Olympic champ Simone Biles back in gym as she weighs options
ANAHEIM, Calif. -- Simone Biles is back in the gym. That's it. That's all.
The Olympic gymnastics champion is in no hurry to declare whether this is the start of a comeback following a year off after her historic performance at the 2016 Games in Rio de Janeiro. And she'd be just fine if everyone else took the same approach.
Asked on Saturday why she started doing semi-formal workouts earlier this month, Biles shrugged her shoulders.
"I don't know yet, that's the thing," Biles said. "What's the hardest point of all is everyone has already set expectations for me for my comeback before I've come out and said it."
Which, Biles stressed, she hasn't. The past 12 months have been a welcome break during her run atop the sport, a stretch that included three straight world all-around championships and five medals (four gold) in Rio.
The 20-year-old joked the only exercise she has done since she got back from Brazil is walking her dog, though that's not exactly true. She participated in a post-Olympic tour and competed on "Dancing With The Stars," some of the perks of her newfound celebrity.
Life is starting to calm down a little. Her family is working on turning one of the rooms in the massive gym and lifestyles center they opened in 2015 into Biles' personal office. That kind of sounds like a job, which Biles insists it's not.
"(Mom) better not tie me not too much to the gym," Biles said. "I'm not trying to be there all the time unless I'm training."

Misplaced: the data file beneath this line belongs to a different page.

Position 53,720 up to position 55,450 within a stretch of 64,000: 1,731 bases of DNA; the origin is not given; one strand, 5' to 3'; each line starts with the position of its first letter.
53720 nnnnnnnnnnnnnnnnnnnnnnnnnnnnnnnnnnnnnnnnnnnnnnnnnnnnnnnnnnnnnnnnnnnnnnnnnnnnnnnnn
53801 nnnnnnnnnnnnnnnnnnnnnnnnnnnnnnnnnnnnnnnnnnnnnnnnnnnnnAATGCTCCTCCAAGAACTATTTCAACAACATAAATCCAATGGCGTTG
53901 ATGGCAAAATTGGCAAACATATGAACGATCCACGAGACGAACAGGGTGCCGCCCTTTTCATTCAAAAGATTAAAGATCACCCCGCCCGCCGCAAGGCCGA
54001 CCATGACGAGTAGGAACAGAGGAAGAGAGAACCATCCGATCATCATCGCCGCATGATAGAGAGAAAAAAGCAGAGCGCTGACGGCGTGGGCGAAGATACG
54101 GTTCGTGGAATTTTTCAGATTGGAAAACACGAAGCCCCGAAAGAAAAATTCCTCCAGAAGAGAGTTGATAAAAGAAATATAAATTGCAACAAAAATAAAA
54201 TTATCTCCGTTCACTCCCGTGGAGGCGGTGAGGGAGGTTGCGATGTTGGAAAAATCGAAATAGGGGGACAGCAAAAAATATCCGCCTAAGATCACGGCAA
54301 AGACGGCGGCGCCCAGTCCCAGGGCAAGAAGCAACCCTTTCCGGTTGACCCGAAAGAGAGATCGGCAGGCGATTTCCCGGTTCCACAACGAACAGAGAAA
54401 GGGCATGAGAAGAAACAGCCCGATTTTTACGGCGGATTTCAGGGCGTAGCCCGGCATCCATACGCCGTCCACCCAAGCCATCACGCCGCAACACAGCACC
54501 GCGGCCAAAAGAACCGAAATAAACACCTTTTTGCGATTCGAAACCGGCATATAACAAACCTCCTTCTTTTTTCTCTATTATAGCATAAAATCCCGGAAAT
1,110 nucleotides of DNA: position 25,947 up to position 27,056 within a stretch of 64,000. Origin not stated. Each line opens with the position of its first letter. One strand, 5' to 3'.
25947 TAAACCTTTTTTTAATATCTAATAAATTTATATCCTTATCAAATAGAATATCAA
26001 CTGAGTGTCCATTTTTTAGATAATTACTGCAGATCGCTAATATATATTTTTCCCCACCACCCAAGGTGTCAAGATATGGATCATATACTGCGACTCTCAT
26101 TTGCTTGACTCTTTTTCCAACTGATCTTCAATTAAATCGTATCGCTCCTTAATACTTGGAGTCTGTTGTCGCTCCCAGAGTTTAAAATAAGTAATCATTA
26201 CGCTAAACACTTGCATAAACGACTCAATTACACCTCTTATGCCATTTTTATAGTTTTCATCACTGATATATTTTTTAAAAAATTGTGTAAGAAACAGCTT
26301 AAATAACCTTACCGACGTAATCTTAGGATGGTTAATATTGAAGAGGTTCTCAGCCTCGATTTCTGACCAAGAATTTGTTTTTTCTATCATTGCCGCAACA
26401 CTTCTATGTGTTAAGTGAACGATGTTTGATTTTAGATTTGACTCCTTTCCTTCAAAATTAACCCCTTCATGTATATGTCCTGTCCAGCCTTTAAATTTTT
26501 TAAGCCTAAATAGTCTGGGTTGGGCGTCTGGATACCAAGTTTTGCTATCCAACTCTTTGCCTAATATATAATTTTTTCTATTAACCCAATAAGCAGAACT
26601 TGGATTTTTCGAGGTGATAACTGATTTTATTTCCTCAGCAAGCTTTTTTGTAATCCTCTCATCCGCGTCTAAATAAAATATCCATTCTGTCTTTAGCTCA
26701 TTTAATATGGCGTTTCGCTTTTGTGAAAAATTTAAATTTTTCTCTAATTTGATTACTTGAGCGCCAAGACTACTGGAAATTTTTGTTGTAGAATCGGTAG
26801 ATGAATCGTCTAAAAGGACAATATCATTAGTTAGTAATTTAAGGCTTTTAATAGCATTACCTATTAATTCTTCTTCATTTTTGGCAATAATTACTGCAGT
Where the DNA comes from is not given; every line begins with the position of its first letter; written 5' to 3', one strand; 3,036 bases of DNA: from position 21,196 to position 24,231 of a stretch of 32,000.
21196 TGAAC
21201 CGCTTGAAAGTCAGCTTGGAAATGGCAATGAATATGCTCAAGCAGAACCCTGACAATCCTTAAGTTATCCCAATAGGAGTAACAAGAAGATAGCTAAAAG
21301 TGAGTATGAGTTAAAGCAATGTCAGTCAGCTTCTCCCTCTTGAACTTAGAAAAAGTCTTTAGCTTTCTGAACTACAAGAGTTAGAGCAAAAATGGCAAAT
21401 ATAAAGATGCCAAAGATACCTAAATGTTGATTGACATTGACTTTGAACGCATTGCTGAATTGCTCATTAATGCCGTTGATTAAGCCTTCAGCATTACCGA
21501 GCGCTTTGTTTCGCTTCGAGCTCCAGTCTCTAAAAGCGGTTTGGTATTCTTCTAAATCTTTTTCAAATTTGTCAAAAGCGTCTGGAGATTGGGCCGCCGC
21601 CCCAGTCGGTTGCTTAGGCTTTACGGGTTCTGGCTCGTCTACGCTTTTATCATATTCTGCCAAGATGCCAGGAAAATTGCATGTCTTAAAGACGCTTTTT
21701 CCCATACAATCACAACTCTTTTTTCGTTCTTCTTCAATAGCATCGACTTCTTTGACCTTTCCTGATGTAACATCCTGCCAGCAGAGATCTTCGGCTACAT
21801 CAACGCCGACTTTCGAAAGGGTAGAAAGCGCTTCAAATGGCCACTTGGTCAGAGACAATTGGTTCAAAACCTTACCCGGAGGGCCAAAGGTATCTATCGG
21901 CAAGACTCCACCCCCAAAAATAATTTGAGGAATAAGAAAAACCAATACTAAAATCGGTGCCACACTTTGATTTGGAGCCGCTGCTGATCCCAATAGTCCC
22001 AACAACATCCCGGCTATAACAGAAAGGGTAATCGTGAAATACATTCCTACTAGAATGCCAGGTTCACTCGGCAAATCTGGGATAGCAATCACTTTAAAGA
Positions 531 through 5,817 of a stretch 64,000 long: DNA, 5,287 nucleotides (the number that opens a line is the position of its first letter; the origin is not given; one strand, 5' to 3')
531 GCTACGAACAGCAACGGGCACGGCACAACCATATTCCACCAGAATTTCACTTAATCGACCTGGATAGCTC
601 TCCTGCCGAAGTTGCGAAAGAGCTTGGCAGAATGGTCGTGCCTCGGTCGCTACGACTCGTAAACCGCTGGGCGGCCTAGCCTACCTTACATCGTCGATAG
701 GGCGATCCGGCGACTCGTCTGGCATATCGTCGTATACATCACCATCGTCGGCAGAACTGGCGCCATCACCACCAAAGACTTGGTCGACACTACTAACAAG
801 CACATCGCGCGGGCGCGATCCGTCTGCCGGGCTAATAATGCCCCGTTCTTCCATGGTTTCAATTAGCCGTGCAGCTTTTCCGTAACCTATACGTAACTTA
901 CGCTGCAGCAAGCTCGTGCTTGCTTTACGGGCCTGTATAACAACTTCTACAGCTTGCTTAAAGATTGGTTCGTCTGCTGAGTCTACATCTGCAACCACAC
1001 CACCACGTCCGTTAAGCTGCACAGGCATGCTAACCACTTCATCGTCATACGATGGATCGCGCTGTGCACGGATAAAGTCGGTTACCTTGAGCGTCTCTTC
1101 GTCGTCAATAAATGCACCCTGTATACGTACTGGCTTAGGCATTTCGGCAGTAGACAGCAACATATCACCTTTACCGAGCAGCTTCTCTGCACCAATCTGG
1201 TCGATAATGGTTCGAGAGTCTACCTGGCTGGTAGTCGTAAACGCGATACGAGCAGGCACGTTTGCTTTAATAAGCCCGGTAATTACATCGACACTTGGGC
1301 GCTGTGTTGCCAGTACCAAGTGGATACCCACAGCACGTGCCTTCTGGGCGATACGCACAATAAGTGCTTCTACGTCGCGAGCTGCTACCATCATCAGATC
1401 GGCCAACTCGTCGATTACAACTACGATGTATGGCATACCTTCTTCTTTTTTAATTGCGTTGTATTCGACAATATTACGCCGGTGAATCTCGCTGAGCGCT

Which she's currently doing, just not nearly at her pre-Olympic level. There is no formal plan either. Part of the problem is Biles doesn't currently have a coach. Longtime mentor Aimee Boorman left Texas for a job in Florida last fall and there's no plan for a reunion. For now Biles is just kind of feeling her way and having one of the current coaches at the World Champions Centre check in occasionally to see how she's doing.
"Aimee went to Florida so it's hard for even the coaches to look at me and gauge what's happening because they weren't there before," Biles said. "That's difficult. We're taking it day by day."
For now it's just basic skills like back handsprings and leaps. Maybe a couple of layouts. No tumbling. No vaulting. A bit of beam. A lot of questions.
Biles sat in the stands at the U.S. championships on Friday night and watched as her sport went on without her. It was more than a little weird. She misses competing. All the work in the gym is another matter. She's well aware it will take countless hours to get anywhere close to the form that helped her make history. She also won't have to look far for advice.
Fellow "Final Five" teammate Aly Raisman won three medals in 2012, took a two-year sabbatical and was back on the world championship team by 2015. Raisman called Biles' uncertainty a natural response to the daunting work that could be ahead.
"I think a lot of people sometimes think you take a year off and you can just go back and do a floor routine just like that," Raisman said. "I think it took me at least two full years to do a full floor routine since I stepped in the gym. I spent like six months just conditioning."
Biles would prefer not to wait that long to figure out whether she's serious. For now she'll just wake up each morning, figure out how she feels, go to the gym and kind of make it up as she goes.
"I'm still getting my body right and see how I feel," she said. "Yeah, testing the waters basically."